It’s sad to say, but mom shaming is a real thing in today’s society.
As a working gal and busy mother of three, Abbie Fox knows a thing or two about the all-too real judgements that come with being a mom.
The eye behind the lens at Foxy Photography recently went viral after sharing a series of portraits she captured to bring attention to some of the “hot button” topics around mom shaming.
We see it everywhere in today’s culture: mom shaming for breastfeeding in public, for not breastfeeding at all, for buying foods with high fructose corn syrup, or for letting their toddler have a full-on meltdown in the middle of a grocery store.
Mom shaming is happening on the internet—to moms who don’t even know that they’re being shamed. And to moms whose intentions and actions are taken out of context and cruelly put on full blast without any insight into what actually might be happening.
I even heard a mommy-to-be talking about her own mom shaming experience in TJ Maxx the other day, after her mother-in-law had told her she “wasn’t actually a mom” if she had a c-section.
HOW has it come to this??
“Do not judge by appearances, but judge with right judgment.” John 7:24
Mom shaming is adult-bullying at its finest. And it needs to stop.
Having been the target of mom shaming herself, Abbie knows what it feels like to be judged by others when you’re only trying to do your best.
“In this technology world where we spend tons of time on Facebook and in Mommy groups we find one major thing every day… Mom Shaming,” Fox writes on Facebook. “People roll their eyes and say it doesn’t happen anymore but it is alive and well, and it can be brutal. When I was a first time mom I would cry [over] things people said to me, and the main culprit were other moms.”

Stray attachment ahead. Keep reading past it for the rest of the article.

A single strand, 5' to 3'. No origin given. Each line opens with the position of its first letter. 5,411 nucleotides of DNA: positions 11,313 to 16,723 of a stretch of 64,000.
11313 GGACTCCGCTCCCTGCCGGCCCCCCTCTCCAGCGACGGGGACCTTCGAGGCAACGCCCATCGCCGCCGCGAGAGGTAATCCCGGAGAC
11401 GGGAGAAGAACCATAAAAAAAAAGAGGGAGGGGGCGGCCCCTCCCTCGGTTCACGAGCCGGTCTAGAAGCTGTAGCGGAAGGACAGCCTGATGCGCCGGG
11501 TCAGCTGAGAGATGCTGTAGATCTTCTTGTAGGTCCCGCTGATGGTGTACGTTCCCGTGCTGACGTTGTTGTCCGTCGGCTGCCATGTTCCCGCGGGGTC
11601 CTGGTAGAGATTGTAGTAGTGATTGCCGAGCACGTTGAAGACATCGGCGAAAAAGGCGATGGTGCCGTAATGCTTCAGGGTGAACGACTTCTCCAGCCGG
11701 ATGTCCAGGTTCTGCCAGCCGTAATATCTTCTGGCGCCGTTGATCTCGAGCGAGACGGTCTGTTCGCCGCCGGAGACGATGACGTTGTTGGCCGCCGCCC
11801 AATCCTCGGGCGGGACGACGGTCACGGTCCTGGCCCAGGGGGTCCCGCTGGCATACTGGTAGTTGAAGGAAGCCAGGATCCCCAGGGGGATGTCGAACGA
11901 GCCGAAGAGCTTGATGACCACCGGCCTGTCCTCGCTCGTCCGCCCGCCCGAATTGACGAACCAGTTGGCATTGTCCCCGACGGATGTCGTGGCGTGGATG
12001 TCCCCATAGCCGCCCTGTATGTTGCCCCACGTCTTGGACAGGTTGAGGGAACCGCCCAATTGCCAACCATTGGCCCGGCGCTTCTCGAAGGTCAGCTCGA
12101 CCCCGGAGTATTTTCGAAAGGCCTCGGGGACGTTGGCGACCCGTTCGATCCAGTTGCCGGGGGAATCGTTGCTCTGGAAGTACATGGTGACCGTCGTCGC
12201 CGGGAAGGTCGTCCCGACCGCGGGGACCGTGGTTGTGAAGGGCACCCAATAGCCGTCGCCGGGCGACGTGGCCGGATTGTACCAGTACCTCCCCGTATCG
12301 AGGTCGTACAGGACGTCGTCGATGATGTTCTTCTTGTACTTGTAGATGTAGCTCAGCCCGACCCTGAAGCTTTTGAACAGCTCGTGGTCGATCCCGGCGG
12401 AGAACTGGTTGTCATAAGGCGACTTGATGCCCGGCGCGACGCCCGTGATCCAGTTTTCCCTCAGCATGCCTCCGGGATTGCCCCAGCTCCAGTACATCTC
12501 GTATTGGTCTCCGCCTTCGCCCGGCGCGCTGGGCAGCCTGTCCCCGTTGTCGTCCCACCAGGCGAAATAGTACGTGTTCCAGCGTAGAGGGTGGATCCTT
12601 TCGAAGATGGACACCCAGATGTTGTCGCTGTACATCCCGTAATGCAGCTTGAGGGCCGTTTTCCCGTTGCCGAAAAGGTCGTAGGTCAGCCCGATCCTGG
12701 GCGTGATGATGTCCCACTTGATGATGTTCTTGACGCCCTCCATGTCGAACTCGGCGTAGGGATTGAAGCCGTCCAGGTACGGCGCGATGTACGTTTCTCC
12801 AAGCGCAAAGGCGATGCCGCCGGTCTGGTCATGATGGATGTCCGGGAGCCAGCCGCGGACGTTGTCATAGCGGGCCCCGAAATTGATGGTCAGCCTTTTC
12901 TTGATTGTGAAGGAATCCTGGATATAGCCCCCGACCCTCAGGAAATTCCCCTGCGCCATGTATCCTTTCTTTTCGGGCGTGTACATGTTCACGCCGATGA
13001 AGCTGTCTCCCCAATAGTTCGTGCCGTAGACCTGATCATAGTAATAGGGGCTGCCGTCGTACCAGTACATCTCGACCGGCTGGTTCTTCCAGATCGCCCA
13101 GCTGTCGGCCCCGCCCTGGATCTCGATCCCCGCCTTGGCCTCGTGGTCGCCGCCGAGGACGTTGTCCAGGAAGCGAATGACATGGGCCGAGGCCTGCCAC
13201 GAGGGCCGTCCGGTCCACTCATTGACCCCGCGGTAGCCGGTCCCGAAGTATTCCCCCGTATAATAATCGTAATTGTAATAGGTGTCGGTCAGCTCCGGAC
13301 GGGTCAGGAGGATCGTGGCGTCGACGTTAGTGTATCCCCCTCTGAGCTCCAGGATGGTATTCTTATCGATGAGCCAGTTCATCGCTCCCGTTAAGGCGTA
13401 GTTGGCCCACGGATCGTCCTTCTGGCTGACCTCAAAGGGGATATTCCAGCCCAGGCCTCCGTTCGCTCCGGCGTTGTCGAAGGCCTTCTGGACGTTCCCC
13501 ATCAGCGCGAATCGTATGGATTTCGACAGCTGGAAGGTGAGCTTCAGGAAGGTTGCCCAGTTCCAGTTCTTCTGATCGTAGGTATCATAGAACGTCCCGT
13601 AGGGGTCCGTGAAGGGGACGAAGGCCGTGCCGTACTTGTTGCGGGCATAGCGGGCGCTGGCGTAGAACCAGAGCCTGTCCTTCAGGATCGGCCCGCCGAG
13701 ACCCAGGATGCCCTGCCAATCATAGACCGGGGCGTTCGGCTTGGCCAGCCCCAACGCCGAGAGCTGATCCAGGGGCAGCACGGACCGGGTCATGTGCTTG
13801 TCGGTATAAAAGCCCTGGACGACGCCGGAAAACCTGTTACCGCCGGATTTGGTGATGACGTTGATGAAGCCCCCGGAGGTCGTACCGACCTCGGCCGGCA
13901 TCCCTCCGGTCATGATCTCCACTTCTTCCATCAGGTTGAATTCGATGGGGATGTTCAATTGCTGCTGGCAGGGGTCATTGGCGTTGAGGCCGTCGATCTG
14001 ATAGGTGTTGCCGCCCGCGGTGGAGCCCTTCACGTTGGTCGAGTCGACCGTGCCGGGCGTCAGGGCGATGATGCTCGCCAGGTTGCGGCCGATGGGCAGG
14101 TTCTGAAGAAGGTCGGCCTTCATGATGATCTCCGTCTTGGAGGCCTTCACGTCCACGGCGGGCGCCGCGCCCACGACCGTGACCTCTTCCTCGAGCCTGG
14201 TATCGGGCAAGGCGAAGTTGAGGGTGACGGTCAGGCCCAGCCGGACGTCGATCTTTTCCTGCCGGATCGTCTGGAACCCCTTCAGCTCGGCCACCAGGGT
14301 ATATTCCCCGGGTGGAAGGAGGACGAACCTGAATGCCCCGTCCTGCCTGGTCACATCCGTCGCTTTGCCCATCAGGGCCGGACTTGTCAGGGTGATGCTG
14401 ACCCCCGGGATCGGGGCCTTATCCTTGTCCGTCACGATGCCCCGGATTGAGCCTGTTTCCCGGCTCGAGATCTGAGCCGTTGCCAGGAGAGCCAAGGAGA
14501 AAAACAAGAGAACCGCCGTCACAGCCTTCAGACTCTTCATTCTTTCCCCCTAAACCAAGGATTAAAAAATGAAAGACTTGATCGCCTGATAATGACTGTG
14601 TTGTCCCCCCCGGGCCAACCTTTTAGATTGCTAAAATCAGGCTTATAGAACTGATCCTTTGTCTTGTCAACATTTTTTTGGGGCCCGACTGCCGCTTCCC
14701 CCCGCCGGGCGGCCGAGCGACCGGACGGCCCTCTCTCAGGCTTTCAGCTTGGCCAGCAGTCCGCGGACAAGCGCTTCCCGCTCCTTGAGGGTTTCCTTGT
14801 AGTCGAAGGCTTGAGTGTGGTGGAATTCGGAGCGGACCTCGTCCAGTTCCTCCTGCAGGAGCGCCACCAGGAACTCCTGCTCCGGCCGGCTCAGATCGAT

In an effort to shed light on the issue, Abbie turned to her passion of photography, and enlisted the help of some adorable subjects to start a conversation about mom shaming.
“I was shamed for a lot of things, especially the feeding part,” Fox shared with the parenting site, Motherly. She explained that when she was a first time mom to her oldest son Maverick, nursing seemed nearly impossible. For six weeks the family did everything they could to get him to latch properly, seeing doctors, nurses and specialists. Fox says she cried herself to sleep every night.
“I was being told that I wasn’t a good mother [unless] I could breastfeed him. And this was actually coming from people I thought were my friends.”
But the mom shaming didn’t stop there. Although she found more success breastfeeding her next child, Georgia, Fox says there was always something for people to pass judgement on.
“I also got shamed for allowing my kids to watch TV at a young age, I got shamed for being a working mom and then when I became a stay-at-home mom, just running this business [I] got shamed for that as well,” she says.
Like the rest of us mamas, Fox is only trying to do her best.